• The Invisible Hand

The Reality of Climate Change

There is a consensus in economics that climate change is an issue that needs to be tackled, however, this article challenges some of the attitudes towards this issue.

Climate change has gained more publicity in recent months due to the radical action of climate protestors. This is great as it has raised the profile of an important issue, however, tackling this problem should be done in such a way that does not attract attention from other important issues. Above climate change, the biggest threat to the UK and our living standards is our ‘productivity puzzle. It is perhaps no surprise that there are no protestors at this rather less glamorous issue.

The problem with spending money on tackling climate change is that there is a significant opportunity cost. People argue for a massive World War Two scale mobilisation of resources towards tackling climate change, however, such a move would be much more helpful in establishing a productivity fund. This would modernise our economy and rapidly increase long-run real incomes. The purpose of this example is to show that spending on climate change has a significant cost, so we must be sure it is an important issue.

The truth is that the UK is actually quite a minor contributor towards climate change, so any action we undertake on our own is unlikely to do anything to tackle climate change. Instead, we should focus on international efforts such as the Paris climate agreement, but really the work of campaigners in the US is much more important. The entire carbon emissions of the whole of the EU is still only 65% of that of America and a third of that of China. The UK is actually only 67th in the world for CO2 emission per capita in 2017. Although, China is probably targeted the most the US is the most polluting major country per person. They pollute twice as much as China per person and almost three times as much as the UK. Therefore, the US is really where we should be concentrating.

The idea of an extinction level event from climate change should also be rejected. Humans are an ingenious and incredibly innovative race and we should not underestimate the ability of future technology to deal with climate change. New agricultural methods can make crops which can be grown in higher temperatures and are more disease resistant and clearly there is no shortage of land. In the UK people will survive perfectly fine, the greater problem is in developing countries. In developing countries more people work in agriculture which is more vulnerable to the impact of a rising sea level.

To help developing countries we should not focus on climate change as much and instead we should focus on general economic conditions. If countries like Bangladesh can industrialise quickly as China has done, people will no longer be as reliant on the land and they can migrate to safe places. Likewise, in Sub-Saharan Africa farmers could be able to migrate to cooler areas if they are given new skills. We should tackle the underlying economic weaknesses in these countries rather than trying to reverse a quite inevitable process. For western countries this could take the form of extending trading agreements with these countries or encouraging FDI to these areas. Part of this change will inevitably happen overtime, which means in the future most countries will be rich enough to withstand climate change. International agreements should not impose restrictions on developing countries and instead allow them to industrialise and advance.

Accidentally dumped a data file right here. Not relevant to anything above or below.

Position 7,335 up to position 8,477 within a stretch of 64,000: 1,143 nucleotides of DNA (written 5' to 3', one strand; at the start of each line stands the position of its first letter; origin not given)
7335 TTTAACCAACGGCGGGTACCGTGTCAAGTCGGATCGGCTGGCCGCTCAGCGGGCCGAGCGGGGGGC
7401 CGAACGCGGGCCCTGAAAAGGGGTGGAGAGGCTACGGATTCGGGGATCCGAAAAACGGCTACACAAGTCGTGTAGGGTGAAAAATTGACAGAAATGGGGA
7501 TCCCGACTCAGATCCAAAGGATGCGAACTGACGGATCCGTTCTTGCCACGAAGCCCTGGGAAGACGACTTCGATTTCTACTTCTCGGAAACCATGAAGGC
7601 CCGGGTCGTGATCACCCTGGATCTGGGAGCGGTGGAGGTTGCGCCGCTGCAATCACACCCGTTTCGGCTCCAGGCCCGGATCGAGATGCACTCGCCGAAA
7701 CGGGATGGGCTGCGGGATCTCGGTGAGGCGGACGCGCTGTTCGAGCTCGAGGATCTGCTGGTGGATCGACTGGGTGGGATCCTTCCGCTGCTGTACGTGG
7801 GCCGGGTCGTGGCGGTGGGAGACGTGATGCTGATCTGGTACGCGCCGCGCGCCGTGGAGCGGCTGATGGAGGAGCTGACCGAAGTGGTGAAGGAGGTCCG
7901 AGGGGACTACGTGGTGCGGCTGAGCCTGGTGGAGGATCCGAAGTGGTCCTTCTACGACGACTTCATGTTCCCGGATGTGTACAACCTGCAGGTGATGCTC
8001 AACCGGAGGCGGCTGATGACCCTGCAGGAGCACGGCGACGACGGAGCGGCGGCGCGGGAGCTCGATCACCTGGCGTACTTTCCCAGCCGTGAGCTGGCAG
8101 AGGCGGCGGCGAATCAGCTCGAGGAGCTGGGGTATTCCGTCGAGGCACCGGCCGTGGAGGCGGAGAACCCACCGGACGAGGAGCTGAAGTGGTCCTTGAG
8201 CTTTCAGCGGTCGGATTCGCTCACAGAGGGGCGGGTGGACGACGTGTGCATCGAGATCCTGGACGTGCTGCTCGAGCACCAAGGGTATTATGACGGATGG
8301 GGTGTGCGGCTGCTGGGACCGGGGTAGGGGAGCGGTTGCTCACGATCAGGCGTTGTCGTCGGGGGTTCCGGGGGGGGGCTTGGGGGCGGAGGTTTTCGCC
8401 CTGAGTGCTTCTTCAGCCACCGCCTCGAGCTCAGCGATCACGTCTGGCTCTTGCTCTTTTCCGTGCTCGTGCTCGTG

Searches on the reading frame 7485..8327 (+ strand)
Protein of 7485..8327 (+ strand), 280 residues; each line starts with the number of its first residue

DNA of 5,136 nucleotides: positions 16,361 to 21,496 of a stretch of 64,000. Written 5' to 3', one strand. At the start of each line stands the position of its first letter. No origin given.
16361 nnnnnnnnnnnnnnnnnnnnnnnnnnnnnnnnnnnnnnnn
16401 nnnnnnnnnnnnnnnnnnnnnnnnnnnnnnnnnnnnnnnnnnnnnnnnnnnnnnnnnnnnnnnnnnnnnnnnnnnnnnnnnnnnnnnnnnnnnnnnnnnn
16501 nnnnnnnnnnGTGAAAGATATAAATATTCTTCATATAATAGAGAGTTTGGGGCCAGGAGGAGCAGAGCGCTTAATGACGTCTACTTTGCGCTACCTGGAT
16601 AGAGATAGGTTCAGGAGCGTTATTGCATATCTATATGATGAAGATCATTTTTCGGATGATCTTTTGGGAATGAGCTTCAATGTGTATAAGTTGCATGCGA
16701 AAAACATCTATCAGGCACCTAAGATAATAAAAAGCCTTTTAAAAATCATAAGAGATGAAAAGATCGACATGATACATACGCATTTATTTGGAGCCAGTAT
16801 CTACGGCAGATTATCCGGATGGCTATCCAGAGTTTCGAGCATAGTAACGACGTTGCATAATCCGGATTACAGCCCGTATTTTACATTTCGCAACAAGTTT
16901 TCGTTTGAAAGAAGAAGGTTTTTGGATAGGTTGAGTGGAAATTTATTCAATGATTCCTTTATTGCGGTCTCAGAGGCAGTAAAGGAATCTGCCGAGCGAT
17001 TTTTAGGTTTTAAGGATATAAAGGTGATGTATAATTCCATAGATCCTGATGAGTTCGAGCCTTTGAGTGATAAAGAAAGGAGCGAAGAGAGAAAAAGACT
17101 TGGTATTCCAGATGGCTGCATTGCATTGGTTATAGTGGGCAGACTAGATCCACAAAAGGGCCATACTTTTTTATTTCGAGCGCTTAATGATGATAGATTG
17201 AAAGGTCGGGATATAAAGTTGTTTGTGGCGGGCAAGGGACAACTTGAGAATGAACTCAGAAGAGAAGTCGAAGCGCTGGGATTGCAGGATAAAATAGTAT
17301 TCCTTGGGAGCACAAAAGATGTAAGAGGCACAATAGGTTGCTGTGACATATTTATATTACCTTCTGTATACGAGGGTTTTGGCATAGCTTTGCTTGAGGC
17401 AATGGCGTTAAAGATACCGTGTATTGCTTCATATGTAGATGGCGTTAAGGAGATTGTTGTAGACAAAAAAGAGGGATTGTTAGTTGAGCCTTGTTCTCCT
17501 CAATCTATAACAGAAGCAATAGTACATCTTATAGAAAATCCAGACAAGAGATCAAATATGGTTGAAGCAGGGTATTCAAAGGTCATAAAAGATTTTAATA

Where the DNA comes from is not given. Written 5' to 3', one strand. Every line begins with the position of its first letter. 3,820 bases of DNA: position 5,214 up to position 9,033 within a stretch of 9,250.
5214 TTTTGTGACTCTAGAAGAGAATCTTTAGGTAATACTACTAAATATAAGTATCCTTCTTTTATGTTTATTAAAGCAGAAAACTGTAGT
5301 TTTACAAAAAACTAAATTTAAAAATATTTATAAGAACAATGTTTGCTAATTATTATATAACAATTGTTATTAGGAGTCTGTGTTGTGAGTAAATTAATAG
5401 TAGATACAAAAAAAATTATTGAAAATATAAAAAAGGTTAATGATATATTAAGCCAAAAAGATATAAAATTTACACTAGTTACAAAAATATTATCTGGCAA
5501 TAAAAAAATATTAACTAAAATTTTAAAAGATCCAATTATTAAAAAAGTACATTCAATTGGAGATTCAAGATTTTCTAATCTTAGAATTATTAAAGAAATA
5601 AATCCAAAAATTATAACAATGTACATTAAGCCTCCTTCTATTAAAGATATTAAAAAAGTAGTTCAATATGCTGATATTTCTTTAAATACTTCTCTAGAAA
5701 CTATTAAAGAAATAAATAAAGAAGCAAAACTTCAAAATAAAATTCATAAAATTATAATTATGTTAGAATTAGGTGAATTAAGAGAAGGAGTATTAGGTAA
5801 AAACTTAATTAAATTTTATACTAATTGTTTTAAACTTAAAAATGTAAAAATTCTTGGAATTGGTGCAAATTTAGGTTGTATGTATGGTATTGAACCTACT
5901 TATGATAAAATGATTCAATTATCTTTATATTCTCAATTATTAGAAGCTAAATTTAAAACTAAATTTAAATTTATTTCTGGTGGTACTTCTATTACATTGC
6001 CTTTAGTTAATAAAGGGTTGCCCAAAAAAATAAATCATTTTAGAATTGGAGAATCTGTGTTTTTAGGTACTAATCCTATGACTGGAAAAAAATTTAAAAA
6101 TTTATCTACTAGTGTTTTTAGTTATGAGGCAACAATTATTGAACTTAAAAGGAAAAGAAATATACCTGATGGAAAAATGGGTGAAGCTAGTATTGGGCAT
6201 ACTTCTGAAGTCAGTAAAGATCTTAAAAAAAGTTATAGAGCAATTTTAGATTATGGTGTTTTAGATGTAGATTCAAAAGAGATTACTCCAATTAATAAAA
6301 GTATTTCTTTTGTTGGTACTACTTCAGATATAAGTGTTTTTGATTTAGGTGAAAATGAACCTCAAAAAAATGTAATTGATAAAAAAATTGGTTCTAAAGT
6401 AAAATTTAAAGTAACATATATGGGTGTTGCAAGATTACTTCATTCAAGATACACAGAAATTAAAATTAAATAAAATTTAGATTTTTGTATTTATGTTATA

There has also been a trend towards veganism in recent years. This is a commendable sacrifice, but it is government action not individual action which will solve this problem. We should not have to suffer to tackle climate change when the government is so much better equipped to do so. Likewise, with the Heathrow expansion, we should not limit the economic growth potential of our economy to tackle climate change. Instead we should offset it by investing in green technology which enhances rather than weakening our economy.

Extinction Rebellion are doing well at raising awareness for the problem, but perhaps their focus is not quite right. The climate movement openly rejects nuclear power, which is our best chance of achieving the net zero emissions target by 2050. Unlike other renewable energy it is reliable and produces energy 24/7 and it is truly carbon free unlike coal or gas. It can produce huge amounts of energy; Hinkley point C can produce as much power as it would take 600 football pitches of solar panels to produce and it will not turn off when the Sun stops. The only risk is of an accident but with modern safety standards this risk is extremely low, effectively zero. The UK is safe: we are not on a fault line and we do not have 1980s Ukrainian engineering. The climate movement should get over their fear and look towards the best solution towards achieving their aim.

Some activists also adopt the crackpot idea of creating a Citizens’ Assembly, where decision makers are effectively chosen at random from the public. These people have no experience and in many cases few qualifications. I think Extinction Rebellion would be quite surprised that they probably wouldn’t get their way. Besides most people would probably vote for a reintroduction of capital punishment and other draconian measures. This is a crazy idea and Extinction Rebellion would do much to make their cause credible by rejecting this idea.

To summarise; there are better uses for our money in most cases, there is little the UK can do, the threat is overblown and the methods of the Extinction Rebellion could be much better. This article does not seek to deny climate change or say that we should ignore it. Instead we should merely take a more rational view and tackle the problem in the most proportionate and effective way.

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